We spent the off-season cutting roof trusses and boards. March 1997 was unseasonably warm and sunny, so we decided to put the roof on. We worked 22 days straight, and at 10:30 Sunday morning of the next day we pounded down the last shingle nail. Then it started to rain.
Jane and I stood on the hill overlooking the house, holding hands and rejoicing as water dripped off the eaves. We were done. Our completed house is 1,400 square feet with eight rooms. It cost only $5,000 but took four years to build.
The children sometimes complain about the kerosene lamps, or no electricity and video games like their friends, but we know they're happy. We recently hooked up solar panels to run a computer and lights. Nearly nine years without a utility bill. Hallelujah!
During slow times, we work on other projects. In 1998, we built a root cellar from field stone, a wonderful building material. It's free for the taking and looks tremendous when the project is done. It's also a great challenge to master a new art. Believe me, it is an art putting irregular stones together and imagining what they will look like when you're finished. After the root cellar, we tackled our fireplace. It looks beautiful and is the focal point of our first floor. Everyone remarks on how well the fireplace fits in with our timber design.
When we're asked why we live the way we do, one event always springs to mind: the ice storm of 1998. Two full days of freezing rain put most of eastern Ontario, southern Quebec and the northeast United States in the dark from downed power lines. It virtually paralyzed the area for weeks. In contrast, our children were ready at the school bus stop the day after the storm ended, but the school was closed for two weeks. We were relatively unaffected.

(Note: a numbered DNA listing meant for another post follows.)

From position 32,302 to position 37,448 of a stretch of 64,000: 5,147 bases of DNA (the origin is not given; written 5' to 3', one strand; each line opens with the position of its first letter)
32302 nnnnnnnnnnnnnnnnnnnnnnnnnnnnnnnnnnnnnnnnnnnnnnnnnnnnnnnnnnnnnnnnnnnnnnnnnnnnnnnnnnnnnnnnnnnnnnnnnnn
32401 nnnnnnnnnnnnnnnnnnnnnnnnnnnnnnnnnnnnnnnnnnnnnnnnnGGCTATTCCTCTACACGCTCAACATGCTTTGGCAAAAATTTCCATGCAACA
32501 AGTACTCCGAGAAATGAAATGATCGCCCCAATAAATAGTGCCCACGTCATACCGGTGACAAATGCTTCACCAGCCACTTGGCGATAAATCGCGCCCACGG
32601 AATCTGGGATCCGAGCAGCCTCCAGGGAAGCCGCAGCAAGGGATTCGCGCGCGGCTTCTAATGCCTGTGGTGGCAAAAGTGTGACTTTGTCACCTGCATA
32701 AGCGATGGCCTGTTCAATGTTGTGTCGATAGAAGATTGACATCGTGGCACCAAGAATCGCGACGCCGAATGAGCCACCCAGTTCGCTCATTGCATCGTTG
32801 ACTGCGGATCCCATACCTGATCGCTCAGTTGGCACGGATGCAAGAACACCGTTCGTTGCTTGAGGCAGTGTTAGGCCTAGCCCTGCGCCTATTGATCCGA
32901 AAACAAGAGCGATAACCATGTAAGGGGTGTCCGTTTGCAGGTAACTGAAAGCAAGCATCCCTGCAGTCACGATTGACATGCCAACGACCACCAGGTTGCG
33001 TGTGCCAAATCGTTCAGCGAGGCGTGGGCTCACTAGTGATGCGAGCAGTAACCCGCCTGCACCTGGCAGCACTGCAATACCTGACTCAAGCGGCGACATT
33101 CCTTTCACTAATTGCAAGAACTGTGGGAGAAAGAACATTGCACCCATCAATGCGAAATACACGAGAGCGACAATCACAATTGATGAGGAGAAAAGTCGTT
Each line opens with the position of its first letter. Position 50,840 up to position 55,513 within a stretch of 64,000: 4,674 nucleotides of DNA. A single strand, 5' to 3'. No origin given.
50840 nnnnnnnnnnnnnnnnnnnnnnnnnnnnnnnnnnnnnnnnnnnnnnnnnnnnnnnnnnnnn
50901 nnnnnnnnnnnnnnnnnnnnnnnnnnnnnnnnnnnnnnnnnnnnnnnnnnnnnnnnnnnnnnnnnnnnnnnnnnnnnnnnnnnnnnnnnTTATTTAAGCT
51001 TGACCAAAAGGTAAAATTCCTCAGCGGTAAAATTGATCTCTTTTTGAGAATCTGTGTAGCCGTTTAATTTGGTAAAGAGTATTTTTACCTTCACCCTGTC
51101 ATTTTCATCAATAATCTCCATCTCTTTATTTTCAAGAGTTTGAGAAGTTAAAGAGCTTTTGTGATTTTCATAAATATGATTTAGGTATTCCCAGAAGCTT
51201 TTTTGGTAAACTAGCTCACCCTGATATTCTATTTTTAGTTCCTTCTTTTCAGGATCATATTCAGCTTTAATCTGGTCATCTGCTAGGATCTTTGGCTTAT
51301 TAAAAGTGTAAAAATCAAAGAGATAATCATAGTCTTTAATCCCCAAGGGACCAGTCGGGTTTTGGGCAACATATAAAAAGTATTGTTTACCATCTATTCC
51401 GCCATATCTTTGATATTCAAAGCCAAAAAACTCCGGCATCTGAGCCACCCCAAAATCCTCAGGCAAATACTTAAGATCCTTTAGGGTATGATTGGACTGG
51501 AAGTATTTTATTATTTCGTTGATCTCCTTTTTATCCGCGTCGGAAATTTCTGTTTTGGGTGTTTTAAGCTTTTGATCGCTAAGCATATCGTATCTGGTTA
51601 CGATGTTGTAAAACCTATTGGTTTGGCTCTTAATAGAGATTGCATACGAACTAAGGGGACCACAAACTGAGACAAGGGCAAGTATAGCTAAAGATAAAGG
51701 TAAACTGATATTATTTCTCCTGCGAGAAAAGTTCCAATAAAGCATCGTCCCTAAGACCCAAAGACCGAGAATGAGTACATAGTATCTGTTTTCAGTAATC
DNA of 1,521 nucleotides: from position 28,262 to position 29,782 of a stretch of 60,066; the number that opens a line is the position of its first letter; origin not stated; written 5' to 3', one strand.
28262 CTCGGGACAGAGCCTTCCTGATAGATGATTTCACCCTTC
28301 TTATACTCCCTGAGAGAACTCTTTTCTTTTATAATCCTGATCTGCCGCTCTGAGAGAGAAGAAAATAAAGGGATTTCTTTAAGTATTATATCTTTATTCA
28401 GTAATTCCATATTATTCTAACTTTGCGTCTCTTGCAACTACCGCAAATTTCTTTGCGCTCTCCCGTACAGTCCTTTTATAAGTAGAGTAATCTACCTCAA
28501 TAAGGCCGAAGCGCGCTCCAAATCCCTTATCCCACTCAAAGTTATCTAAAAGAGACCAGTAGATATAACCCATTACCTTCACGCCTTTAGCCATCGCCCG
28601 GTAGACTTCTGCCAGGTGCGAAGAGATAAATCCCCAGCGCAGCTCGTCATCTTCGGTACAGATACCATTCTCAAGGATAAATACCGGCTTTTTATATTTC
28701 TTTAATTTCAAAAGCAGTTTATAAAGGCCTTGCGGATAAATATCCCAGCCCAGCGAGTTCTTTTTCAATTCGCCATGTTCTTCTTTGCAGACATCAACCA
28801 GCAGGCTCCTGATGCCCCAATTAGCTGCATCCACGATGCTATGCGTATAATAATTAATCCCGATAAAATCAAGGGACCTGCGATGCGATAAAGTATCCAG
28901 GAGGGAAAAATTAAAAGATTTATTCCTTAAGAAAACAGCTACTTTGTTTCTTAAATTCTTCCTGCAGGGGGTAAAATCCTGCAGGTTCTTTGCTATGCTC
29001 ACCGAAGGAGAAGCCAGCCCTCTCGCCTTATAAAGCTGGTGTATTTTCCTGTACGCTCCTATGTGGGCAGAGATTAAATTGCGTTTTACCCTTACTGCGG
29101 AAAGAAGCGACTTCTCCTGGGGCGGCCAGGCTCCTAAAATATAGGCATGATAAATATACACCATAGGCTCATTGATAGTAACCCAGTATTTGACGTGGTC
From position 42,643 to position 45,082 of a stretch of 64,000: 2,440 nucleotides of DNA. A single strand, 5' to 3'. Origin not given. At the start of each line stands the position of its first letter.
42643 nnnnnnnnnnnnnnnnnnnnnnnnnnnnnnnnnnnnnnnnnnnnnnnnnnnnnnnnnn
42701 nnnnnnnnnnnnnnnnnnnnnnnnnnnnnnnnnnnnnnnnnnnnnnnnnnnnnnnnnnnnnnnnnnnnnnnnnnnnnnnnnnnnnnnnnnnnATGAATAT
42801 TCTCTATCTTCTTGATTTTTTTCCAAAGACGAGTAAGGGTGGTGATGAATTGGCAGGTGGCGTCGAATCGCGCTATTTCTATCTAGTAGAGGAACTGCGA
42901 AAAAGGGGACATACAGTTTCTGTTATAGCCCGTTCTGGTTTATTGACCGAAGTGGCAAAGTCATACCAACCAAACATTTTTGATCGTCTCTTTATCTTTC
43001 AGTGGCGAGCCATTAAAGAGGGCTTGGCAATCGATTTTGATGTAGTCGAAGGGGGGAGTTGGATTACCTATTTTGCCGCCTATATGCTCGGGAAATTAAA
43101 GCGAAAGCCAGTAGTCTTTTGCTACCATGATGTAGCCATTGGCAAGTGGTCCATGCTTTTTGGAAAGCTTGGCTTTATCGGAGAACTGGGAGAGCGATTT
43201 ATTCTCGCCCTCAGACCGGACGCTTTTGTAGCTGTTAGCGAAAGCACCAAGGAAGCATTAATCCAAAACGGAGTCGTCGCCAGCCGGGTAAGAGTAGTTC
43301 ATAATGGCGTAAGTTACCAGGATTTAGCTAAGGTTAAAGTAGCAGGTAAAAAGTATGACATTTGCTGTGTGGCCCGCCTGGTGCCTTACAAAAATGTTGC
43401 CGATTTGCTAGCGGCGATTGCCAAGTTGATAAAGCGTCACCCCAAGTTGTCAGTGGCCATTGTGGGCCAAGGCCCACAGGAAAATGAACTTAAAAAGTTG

The hubbub that followed the storm included a gigantic cleanup effort in the affected areas. Our 90-year-old neighbor flatly refused to be removed from her home and placed in an emergency shelter, unequivocally telling her would-be rescuers, "I've lived more years than I care to remember with just my wood stove, my hand pump and a bucket. it's you people who have the problem." She promptly went back into her house, closed the door and proceeded to fire the wood stove to make her supper.
Our neighbor really makes us laugh — our lifestyle is similar to how she grew up more than 80 years ago. She smiles when she talks to us because we can relate to each other. Most people today just don't get it.
I know that anyone with a modest amount of energy and perseverance could do what we've done. I owe a great deal to the people who have gone before me and shed light on our own journey to self-sufficiency. Special thanks go to Helen and Scott Nearing. I hope they're smiling at our accomplishments, wherever they may be. And thanks to MOTHER EARTH NEWS most of all. There was a time when I read readers' reports to learn. Now I hope that I can help someone else in return.
August 18, 1993
Dear Friend ,
You write and ask how one finds people of similar aims and congeniality. Sometimes one never does. After decades of expressing our opinions on our likes and dislikes there are very few people who agree with us entirely.
With the vegetarians, and hygienists and theosophists we are too radical politically. With our political friends we are too queer with our vegetarian and" "spiritual" ideas. With conservative people we meet socially we're too far to the left in everything. So we go our way alone and maintain our own standards, let the clips fall where they may. You may have to learn to stand alone.
Very best wishes,
Words of encouragement from the late legendary homesteader Helen Nearing.